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A View from the Hill


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I once believed that stopping to smell the roses had to be accomplished at a Sunday driver’s pace, that the scents and sounds of our surroundings were best-viewed in Kodakchrome stillness. That was when I was four.

When I was five, my father took me skiing and my world has never been the same. From thrashing gates to launching off cliffs, I’ve learned that life is best experienced amid constant motion and commotion. The tingling rush of adrenaline brings the world into instantaneous resolution far sharper than the fastest shutter speed can capture.

It is in this spirit of indescribable velocity that Red Bull launched its Red Bull Copilot site in 2003.

Red Bull Copilot brings adventurous web surfers and armchair extremers inside the mindset, equipment and course specifics of three mercurial sports with their iconic athletes as guides. In Supermoto, a grueling onroad/offroad motorcycle course, Jeremy McGrath provides the commentary and exhibition; and Kirby Chambliss leads visitors on a stomach-churning acrobatic aerial ride in Air Race.In the latest Copilot installment, Downhill, Winter Olympics medal contender Daron Rahlves directs skiing enthusiasts as they experience gravity’s pull on the friction-frugal slopes of Kitzbuhel, Austria and Mammoth Mountain, Calif.

“The objective of the Copilot concept is awesome, says Rahlves, a former World Champion and nine-time World Cup winner. “Showing downhill through my eyes, through my experiences, lets people see the sport like it’s never been seen before.

Copilot: Downhill takes users through the slick turns, sheer descents, immense speed, catapulting airs and jaw-dropping crashes that make up a downhiller’s daily experience. Using cutting-edge Flash and streaming video technology, Rahlves becomes the vehicle for an alpine joyride and we are along for the journey. Telemetric gauges make up a dashboard of Rahlves’ real-time speed, wind speed, lateral G-forces, slope pitch and total running time information. And thanks to a 20-person production crew and dozens of hours of footage, users can switch between five camera angles as Rahlves navigates the Mammoth Mountain U.S. Championship Downhill course.


The Helicopter Cam offers users a perspective similar to that shown on televised World Cup races. The angle helps us understand the unbelievable fluidity and determination needed to keep skis on track at 85 miles per hour.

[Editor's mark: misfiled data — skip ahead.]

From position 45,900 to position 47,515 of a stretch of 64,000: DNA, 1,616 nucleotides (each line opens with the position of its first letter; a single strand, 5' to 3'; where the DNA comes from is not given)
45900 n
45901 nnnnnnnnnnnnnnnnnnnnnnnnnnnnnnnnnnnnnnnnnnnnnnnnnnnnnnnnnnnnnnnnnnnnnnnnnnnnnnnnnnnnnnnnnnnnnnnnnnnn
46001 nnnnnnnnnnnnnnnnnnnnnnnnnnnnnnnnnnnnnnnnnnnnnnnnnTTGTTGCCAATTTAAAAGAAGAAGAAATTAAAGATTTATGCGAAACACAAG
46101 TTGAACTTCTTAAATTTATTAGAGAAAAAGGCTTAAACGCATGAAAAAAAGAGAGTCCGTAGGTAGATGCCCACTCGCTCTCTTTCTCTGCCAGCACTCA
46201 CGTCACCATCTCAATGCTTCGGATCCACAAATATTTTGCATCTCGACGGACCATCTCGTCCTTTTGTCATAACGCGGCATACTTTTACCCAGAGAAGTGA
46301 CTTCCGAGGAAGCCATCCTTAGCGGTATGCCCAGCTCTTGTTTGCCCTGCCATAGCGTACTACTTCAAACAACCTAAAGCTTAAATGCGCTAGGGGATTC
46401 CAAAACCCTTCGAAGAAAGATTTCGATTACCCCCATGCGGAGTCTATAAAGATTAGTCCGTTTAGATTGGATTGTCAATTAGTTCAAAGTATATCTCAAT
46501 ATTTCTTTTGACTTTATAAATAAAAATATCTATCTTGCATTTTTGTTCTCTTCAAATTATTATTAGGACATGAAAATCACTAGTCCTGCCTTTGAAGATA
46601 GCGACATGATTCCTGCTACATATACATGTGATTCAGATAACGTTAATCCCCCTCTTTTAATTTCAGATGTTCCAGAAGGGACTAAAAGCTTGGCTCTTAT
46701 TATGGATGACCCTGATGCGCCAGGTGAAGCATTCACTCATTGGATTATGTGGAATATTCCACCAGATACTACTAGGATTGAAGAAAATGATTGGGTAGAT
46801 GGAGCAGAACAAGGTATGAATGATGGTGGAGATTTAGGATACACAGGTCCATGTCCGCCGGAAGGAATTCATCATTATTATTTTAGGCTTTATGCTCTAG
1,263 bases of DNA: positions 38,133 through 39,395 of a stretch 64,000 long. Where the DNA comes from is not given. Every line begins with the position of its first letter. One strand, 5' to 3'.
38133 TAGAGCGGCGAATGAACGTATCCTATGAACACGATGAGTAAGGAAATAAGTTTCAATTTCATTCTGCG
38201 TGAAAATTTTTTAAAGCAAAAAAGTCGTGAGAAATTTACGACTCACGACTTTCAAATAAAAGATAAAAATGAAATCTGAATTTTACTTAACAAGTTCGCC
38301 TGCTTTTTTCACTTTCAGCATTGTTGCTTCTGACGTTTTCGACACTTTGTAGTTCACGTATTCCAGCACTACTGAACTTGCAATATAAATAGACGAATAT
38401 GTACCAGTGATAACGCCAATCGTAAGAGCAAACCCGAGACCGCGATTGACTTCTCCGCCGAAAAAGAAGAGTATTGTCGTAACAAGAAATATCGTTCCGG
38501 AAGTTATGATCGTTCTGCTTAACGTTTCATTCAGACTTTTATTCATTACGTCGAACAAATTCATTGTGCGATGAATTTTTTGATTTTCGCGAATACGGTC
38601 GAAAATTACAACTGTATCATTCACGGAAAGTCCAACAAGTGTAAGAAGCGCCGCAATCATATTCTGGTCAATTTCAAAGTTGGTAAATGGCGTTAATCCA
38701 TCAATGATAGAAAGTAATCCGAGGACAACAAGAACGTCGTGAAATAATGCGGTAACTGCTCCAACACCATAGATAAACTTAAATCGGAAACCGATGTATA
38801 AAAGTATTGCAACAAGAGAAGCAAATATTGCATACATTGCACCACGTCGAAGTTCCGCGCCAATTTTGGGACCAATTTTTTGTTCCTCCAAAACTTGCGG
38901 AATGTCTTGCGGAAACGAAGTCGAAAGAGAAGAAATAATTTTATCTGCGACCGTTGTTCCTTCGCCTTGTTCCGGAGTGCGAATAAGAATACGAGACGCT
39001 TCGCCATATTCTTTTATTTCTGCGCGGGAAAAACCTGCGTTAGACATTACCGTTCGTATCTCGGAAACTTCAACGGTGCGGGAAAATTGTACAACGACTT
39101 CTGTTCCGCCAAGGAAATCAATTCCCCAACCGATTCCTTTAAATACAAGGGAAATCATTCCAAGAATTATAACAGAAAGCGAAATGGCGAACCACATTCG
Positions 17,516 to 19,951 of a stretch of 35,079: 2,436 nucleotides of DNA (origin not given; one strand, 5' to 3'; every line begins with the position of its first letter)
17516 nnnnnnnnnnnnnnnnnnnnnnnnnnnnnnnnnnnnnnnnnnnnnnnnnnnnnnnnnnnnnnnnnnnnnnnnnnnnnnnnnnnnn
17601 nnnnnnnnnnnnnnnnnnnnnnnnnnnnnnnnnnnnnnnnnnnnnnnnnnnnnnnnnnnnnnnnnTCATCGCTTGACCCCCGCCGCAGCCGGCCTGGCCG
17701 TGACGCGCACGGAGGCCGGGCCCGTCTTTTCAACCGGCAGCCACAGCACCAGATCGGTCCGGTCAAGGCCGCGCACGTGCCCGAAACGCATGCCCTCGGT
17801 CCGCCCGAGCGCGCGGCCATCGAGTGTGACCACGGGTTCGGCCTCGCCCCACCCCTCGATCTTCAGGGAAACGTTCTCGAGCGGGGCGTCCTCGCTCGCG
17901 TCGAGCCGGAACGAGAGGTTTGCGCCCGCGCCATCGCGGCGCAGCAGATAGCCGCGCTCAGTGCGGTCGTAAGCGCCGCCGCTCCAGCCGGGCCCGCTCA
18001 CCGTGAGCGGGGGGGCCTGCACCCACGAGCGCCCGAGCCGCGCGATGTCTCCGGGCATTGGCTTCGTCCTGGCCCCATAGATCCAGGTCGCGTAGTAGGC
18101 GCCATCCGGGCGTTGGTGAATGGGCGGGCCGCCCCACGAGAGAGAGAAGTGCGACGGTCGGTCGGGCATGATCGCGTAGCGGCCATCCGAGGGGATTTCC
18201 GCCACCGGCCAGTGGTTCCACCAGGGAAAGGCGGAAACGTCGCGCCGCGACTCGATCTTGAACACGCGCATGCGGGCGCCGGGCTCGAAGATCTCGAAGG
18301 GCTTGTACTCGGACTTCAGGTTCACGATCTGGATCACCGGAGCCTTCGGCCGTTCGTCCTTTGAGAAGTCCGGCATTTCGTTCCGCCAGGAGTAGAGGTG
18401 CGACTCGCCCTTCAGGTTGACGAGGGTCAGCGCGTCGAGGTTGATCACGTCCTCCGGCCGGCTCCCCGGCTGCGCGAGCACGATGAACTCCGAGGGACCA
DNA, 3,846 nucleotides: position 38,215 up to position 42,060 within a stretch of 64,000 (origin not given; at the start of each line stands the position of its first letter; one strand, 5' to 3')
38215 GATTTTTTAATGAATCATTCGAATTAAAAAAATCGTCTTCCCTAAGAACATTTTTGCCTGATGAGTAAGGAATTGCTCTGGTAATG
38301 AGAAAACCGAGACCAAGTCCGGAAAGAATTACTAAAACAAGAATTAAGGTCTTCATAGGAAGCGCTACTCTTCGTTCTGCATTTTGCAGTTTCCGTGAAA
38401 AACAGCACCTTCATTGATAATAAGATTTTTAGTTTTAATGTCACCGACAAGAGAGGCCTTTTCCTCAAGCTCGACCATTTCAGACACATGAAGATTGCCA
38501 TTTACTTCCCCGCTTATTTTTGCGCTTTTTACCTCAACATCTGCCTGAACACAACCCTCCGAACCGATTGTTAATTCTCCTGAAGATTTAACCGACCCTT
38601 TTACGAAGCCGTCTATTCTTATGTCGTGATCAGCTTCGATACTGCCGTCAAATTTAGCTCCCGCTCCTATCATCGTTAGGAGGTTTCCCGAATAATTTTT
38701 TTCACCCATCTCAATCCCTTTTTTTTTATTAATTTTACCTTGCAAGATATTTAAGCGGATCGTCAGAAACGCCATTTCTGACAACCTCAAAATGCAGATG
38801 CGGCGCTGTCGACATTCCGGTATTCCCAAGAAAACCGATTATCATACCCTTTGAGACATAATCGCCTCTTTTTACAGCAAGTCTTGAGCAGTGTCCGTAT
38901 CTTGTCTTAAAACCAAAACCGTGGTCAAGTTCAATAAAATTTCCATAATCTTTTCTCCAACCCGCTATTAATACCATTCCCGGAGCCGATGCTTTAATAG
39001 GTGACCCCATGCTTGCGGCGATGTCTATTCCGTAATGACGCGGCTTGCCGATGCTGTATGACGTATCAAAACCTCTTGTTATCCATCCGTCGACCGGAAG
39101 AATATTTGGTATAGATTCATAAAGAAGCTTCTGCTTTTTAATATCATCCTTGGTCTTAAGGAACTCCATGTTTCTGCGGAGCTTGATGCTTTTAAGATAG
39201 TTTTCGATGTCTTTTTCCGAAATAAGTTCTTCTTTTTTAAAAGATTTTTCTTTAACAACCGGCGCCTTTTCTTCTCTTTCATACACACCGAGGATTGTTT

The Face Shot Cam demonstrates the flawless technique that makes Rahlves a serious contender for gold at the Winter Olympics in Turin, Italy. The left-footed turn dropping into Cornice Bowl make this angle one of the best available — the strain on Rahlve’s face as he nears four lateral G’s (meaning he feels as if he weighs four times his normal weight at the apex of the turn) is enough to keep most skiers on the bunny hill. You try being agile at 700 pounds.

The Helmet Forward cam captures Rahlves’ own point of view, taking users on a bumpy ride reminiscent of Robert Redford tackling the slopes in the 1969 classic Downhill Racer. Gates streak past in meteoric flashes of red as Rahlves tears down the track.

Helmet Down presents a unique glimpse into the mechanics of downhill racing as Rahlves tries to maintain an aerodynamic “bullet posture while streaking down the slopes. Your tires might do a good job of gripping the freeway at 80 miles per hour, but could you, on uneven, icy terrain, grounded only by your own two feet?

The Chase Cam features a view from the cockpit as Rahlves hurtles past the gates that mark out his line and over various terrain features from banked turns and slight rollers to huge airs like the Hair Jump. If you want to experience the true exhilaration of downhill racing, try watching the Ski Mount cam as Rahllves’ Atomic DH boards slice across the icy corduroy. The sensation is similar to sitting on the sideboard of a Formula One car as it weaves through standstill traffic.

But The Race is only one segment of the Copilot: Downhill experience. In The Course Rahlves breaks down the Mammoth Downhill course by its named segments, giving users a sense of the concentration needed to compete at an elite level. Racers must memorize every inch of the course’s 2,153 feet vertical drop — cutting one turn a bit too close or sitting back on the tails of the skis at an inopportune moment could cause disqualification, serious injury, or even death.

Anyone who has ski raced or competed in an equipment-dependent sport knows that mental toughness, while a huge component of success, can only take you so far on the field of battle. The Gear takes users inside the carefully chosen equipment that makes up Rahlves’ combat arsenal. Helmet, goggles, speed suits, poles, boots, bindings and skis are all hand-selected to give Rahlves the mechanical edge he needs to compete with and triumph over other elite skiers from around the world.

The Skier gives us an in-depth profile of Rahlves’ competitive mentality on and off the hill. He even comments on the free skiing versus racing debate that caught fire on the pages of various ski magazines last winter. Although skiers can jib through a pipe or park on nearly every mountain in the world “no one really has a chance to run a downhill two and a half miles long, averaging 65-70 mph, says Rahlves. Racing demands “throwing the gloves off and straight up fighting compared to the meticulous style and tricks of free skiing.

While not a real-life ride on 215cm downhill boards, Copilot: Downhill, brings us as close to the exceedingly technical and perilous world of mach schnell stick sliding as most weekend warriors can stomach.

To get up close and personal with Daron Rahlves and downhill ski racing, check out Have a nice flight.